On topics ranging from astrophysics to public health, rejections of scientific consensus can prove quite inflexible when bolstered by religious doctrine. But a new approach to teaching evolutionary biology appears to ease such tensions. It involves airing perceived conflicts between religion and evolution in the classroom rather than simply presenting a mountain of evidence for evolution. Such a curriculum could help biologists (most of whom claim to hold no religious beliefs) more effectively prepare students (most of whom profess belief in God) to meet the nation’s growing need for scientists and technologists.
During a two-week module on evolution that was part of an introductory biology course at Arizona State University, the instructor explored a variety of viewpoints about the relation between some religious beliefs and the development and diversification of life, ranging from evolution without the involvement of a deity to various types of creationism—including theistic evolution. Students were encouraged to express their opinions and concerns.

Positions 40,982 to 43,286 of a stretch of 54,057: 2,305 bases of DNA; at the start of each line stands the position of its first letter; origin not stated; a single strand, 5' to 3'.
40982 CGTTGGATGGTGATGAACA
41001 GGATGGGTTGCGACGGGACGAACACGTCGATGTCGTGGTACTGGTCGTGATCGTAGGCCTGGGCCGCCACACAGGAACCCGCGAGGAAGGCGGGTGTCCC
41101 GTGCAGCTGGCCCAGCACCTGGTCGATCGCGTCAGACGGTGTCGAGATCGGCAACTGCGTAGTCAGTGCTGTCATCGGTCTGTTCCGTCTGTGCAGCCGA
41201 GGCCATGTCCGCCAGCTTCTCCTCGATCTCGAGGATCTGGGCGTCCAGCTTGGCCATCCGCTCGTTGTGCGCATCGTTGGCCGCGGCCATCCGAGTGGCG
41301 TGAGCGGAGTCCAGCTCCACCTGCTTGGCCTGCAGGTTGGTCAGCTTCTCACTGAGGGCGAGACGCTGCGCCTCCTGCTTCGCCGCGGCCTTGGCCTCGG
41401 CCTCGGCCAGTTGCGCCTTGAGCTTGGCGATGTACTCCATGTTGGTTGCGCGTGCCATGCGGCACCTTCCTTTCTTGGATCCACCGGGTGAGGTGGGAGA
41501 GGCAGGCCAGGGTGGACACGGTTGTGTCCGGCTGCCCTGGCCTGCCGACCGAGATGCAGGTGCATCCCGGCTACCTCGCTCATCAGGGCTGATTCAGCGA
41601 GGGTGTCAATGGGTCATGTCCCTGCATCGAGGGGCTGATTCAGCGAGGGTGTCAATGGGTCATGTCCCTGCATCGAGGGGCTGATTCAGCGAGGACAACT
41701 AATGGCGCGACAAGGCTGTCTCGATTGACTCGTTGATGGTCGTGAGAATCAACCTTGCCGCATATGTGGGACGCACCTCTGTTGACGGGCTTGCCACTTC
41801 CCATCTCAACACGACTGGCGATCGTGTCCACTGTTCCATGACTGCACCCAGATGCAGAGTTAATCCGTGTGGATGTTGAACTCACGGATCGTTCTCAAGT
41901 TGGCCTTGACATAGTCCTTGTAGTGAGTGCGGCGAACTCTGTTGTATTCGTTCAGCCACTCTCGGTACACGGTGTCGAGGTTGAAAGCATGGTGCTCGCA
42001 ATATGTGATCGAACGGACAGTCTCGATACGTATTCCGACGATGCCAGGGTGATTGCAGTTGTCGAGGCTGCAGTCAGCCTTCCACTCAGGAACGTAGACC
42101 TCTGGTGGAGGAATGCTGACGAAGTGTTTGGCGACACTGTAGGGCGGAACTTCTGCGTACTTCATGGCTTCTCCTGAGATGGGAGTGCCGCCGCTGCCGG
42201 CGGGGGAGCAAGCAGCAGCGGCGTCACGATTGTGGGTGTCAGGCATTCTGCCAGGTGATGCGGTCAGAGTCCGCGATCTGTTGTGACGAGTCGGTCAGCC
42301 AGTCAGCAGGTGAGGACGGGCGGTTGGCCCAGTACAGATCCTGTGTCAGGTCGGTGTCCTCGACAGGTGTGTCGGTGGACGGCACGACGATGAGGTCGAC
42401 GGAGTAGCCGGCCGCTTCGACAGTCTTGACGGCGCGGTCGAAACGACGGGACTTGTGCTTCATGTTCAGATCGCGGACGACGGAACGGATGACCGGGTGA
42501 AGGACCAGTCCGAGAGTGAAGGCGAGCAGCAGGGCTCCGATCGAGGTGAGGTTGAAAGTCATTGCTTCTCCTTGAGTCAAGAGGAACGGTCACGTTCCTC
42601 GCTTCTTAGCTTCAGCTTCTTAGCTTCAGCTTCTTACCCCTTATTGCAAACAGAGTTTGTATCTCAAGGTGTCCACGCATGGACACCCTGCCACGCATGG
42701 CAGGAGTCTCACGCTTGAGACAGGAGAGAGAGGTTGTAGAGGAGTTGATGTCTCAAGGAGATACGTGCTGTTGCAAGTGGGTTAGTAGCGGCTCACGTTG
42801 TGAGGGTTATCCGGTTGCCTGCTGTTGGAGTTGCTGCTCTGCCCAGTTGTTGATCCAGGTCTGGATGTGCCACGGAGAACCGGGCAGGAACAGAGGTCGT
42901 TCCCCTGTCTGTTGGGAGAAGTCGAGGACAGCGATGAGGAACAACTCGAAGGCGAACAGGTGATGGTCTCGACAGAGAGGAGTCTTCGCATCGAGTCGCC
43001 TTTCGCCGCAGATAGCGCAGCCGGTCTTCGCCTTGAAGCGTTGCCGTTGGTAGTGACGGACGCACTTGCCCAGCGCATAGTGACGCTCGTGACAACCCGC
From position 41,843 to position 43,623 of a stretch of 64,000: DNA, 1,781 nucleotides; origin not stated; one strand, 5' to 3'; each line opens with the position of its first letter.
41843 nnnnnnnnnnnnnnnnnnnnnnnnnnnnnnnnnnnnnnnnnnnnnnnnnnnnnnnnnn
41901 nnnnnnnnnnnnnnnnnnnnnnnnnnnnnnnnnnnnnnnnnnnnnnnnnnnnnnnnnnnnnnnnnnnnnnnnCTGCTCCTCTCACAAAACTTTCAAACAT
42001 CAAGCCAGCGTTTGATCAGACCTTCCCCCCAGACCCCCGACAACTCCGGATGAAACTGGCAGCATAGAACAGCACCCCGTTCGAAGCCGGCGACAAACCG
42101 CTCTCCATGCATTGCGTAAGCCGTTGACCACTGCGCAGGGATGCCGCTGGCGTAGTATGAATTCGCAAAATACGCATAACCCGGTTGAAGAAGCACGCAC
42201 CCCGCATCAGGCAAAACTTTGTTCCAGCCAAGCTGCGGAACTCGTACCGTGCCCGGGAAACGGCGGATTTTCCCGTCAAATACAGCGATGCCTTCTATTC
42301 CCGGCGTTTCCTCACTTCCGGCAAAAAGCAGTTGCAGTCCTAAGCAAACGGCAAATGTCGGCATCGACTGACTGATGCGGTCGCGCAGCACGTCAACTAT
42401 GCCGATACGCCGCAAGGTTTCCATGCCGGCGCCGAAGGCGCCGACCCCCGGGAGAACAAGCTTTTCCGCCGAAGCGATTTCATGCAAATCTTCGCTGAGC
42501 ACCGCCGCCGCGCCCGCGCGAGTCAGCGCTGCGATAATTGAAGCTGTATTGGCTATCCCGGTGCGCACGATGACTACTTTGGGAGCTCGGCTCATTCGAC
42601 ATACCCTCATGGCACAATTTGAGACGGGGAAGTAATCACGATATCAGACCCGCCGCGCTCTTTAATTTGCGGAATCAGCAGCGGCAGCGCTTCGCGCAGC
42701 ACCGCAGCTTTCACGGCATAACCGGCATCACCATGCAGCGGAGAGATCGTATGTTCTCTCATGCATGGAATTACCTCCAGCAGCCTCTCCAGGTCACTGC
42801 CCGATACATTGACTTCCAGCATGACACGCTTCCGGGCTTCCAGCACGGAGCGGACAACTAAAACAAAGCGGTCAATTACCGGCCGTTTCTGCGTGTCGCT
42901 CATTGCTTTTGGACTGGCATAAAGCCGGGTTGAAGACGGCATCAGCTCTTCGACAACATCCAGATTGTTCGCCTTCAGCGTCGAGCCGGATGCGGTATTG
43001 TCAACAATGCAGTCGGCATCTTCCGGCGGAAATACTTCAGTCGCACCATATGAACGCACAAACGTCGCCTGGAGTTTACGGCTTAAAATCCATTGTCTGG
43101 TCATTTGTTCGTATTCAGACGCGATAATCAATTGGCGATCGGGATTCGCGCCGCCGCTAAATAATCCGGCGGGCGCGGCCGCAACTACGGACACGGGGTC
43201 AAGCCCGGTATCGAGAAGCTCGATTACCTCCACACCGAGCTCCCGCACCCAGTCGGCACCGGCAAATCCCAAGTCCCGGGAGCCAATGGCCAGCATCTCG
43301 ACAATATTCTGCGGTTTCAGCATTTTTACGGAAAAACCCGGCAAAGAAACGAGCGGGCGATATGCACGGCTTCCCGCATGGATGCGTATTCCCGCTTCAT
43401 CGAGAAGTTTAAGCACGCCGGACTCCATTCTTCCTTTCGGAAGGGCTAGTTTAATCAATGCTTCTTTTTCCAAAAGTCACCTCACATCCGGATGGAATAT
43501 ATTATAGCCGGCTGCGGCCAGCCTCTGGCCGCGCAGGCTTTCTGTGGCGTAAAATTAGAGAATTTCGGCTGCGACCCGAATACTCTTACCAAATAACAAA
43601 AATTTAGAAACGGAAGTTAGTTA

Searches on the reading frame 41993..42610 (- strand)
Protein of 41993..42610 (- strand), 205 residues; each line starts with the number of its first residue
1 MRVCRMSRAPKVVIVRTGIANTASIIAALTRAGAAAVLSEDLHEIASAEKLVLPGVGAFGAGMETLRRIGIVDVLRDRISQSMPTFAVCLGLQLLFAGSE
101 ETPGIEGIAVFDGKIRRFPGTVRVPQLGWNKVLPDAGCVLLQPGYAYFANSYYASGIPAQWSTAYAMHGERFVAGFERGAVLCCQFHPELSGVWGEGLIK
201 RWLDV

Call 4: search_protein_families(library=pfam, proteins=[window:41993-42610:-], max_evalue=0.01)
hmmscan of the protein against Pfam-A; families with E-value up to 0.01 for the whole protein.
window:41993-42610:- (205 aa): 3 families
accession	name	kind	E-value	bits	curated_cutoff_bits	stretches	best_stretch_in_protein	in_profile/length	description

Surveys filled out by 60 students before and after the module revealed that the number of students who perceived a sense of a conflict between religion and evolution at the start was cut in half by the end. An analysis of the results is detailed in the February issue of the American Biology Teacher.
In response to instructors’ concerns about limited classroom time, a follow-up project compressed the two-week module to six minutes. Remarkably, unpublished results suggest this brief exposure also proved effective at reducing students’ perception of a conflict. “If we encourage national policy documents that promote these teaching practices,” says study co-author Elizabeth Barnes of Arizona State, “perhaps we can increase acceptance of evolution among our students, future teachers and future political leaders.”